Honestly, I probably wouldn’t hate the metric system if I saw it in isolation.  Yes, it’s a little bit silly, like the tennis scoring system, but it’s just a system of measurement after all.

It’s the fucking proponents of it I can’t stand.  More specifically, it’s the self-righteous more-sciencey-than-thou “educators” who will voxplain how it’s sooo superior and anyone who doesn’t recognize this is an inbred Luddite.  Before there were vegans, before there was crossfit, there were metric proponents. And even they wouldn’t be so bad if their arguments weren’t completely, absolutely, 100% full of shit.

Myth #1:  “It’s more scientific”

First of all, what does that even mean?  Seriously, what?  The closest thing I’ve found to an answer is that “it’s used by more scientists.”  Which is like saying Nathan’s hotdogs are “more medical.”

Myth #2:  “It’s based on nature, not arbitrary units”

Holy fuckballs no.  Not even.  Prior to the modern metric system, there was an idea to make a “natural” system wherein the unit of length would be the length of a pendulum with a period of 1 second.  This… is actually a pretty good idea.  And pretty close to a system based on natural laws.  Yes, there is still some arbitrariness involved with choosing the place where the standard will be set since gravity is inhomogeneous, but for the 18th century, pretty good.  This is not what we got.  What we got was a second set of arbitrary units with the pretense of objectivity.  To go into detail relates directly to the objections to:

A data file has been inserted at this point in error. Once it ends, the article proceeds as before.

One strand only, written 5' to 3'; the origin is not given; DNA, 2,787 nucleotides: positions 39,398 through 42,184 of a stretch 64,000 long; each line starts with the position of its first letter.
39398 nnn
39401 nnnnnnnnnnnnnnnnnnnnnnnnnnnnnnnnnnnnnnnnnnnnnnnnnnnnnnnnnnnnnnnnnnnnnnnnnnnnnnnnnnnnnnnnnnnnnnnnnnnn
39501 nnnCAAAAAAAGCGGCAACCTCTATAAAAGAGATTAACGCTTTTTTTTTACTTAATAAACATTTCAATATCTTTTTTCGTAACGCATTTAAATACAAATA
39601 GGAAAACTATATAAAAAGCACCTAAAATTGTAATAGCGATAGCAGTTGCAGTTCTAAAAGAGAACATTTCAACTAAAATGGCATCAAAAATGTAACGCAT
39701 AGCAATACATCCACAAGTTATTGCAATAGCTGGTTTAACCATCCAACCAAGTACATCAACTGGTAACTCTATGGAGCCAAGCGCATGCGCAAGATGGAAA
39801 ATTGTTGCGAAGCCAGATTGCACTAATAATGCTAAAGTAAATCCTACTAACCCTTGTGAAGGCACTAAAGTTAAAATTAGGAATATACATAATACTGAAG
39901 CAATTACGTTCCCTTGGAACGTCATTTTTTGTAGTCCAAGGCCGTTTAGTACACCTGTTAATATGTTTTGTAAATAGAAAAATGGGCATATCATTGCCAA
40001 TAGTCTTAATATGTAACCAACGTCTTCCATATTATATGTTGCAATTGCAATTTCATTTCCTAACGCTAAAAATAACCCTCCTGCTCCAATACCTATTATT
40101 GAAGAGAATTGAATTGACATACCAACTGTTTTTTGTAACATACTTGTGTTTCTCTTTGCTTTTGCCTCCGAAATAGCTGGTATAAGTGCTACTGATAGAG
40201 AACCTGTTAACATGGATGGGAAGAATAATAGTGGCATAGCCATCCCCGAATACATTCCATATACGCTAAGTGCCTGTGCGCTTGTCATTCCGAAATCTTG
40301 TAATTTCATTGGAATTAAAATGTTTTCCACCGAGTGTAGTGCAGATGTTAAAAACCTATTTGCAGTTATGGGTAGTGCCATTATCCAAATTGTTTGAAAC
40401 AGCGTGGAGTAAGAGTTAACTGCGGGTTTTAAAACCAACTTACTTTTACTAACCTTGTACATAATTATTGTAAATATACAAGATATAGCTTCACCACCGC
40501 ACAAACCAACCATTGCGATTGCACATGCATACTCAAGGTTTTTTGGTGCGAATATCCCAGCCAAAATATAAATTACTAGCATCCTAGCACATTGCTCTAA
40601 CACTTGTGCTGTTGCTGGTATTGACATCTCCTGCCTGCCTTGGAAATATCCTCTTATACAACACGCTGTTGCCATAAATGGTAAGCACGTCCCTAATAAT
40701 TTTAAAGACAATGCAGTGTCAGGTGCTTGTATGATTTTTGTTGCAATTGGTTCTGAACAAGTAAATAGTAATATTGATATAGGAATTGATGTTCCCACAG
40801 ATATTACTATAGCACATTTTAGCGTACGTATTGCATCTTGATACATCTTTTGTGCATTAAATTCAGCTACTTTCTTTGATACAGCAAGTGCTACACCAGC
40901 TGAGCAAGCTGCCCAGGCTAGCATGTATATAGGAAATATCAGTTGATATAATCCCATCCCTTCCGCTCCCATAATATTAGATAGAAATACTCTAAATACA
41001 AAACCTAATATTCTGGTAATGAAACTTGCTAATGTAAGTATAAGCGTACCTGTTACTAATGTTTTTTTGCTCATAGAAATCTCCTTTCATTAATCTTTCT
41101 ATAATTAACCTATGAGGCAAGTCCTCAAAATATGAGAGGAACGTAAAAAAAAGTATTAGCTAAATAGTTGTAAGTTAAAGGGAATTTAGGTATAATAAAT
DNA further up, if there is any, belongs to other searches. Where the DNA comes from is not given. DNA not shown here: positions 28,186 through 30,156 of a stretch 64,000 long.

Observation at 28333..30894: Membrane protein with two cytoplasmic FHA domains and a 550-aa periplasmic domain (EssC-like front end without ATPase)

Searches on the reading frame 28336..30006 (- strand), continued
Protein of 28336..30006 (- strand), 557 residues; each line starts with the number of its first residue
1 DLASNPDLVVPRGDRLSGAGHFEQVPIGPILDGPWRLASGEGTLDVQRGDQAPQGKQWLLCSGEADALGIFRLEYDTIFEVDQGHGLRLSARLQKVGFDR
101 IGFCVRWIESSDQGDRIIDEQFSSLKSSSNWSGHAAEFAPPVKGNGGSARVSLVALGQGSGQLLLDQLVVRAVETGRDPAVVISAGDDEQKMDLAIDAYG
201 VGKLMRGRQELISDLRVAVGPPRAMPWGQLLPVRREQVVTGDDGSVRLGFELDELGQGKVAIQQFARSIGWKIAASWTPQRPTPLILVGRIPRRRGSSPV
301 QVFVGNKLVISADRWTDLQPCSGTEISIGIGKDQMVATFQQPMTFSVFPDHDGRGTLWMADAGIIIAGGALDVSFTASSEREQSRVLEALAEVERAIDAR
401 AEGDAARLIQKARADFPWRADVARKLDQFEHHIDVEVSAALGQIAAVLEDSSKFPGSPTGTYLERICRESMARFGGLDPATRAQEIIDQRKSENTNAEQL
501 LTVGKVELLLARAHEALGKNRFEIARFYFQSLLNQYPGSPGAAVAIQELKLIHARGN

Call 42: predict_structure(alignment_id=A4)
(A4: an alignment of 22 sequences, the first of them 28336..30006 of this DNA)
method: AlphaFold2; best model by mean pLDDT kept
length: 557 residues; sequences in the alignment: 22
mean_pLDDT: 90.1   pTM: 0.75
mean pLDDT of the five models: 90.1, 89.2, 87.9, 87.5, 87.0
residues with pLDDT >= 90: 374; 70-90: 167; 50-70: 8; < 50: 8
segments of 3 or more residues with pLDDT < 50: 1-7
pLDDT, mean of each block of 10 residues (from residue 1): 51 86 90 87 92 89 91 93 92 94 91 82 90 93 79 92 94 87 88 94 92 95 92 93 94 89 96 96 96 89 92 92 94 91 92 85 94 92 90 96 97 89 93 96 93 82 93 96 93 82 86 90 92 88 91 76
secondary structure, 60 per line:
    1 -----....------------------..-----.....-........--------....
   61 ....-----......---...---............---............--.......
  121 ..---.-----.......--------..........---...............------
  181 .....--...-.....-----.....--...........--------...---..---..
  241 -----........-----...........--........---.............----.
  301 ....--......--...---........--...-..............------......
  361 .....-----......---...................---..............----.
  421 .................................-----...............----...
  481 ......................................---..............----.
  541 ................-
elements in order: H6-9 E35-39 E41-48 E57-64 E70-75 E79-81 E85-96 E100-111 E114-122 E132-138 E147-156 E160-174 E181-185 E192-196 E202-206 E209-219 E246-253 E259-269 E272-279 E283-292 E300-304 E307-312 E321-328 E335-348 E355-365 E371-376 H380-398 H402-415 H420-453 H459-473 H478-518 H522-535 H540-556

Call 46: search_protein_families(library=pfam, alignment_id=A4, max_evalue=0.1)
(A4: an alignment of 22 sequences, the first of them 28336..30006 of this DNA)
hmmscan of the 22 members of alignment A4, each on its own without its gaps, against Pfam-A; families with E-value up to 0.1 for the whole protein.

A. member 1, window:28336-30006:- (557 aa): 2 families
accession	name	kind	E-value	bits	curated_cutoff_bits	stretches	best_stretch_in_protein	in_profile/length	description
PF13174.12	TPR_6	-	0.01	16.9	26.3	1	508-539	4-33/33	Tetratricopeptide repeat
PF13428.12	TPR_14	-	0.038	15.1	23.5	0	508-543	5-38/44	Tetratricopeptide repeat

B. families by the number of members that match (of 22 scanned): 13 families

Myth #3:  “It’s self-consistent”

Just stop.  Let’s talk about this “consistent system” for a while, shall we?   The meter, what is it?  “It’s 1/10,000th the distance from the pole to the equator.”  No, it’s not, shut up.  First of all, everything in this “consistent” system is based on factors of 1000.  Except for this, the principal unit of the system, which is mysteriously based on a factor of 10,000.  But of course it isn’t even that since it’s not 1/10,000th of anything, it’s 1/10,000th of a quarter of something.  So it’s really 1/40,000th of something.   What the meter is, is a juggling around with numbers until they could find a unit of measurement that is as close as possible to a yard, and then making a physical, constantly-changing arbitrary standard based on that.  If they weren’t trying to duplicate the yard, they would have made the meter based on some factor of 1000.  If they were determined to use the earth, they could have taken 1/1,000,000th of the circumference of the earth and gotten a serviceable unit of about an inch and a half, or 1/1000th the radius of the earth and gotten something close to 4 miles, but those units are just too weird and exotic and we need to make this change easy for the peasants to digest while we’re force-feeding this change to them and we really need to sharpen the guillotine again and… sorry, I was getting too deep into the revolutionary mindset for a minute there.  Anyway, a meter is a Froggy yard and I don’t care what anyone says they‘re just trying to post-hoc rationalize it.  Now moving on in our “self-consistent” system, we have the base unit of mass, the kilogram.  Does anyone else see the problem here?    We have a base unit… that requires a prefix.  Qu’est-ce que c’est le face-palm en francais?  And again, this base unit which is supposedly (but isn’t – it’s actually a terrible waste of platinum) the mass of a liter of water, which is a cubic decimeter.  A cubic decimeter of water… which is a liter… weighs a kilogram.  I’m so glad this system is so self-consistent.  And the most ludicrous thing about this inconsistency is that these last two are that they are derived units in the first place!  If they were self-consistent, and they kept with water, their base unit of volume would be about 264 gallons and the base unit of mass would be a long ton.  Which is simply inconvenient and puts to lie…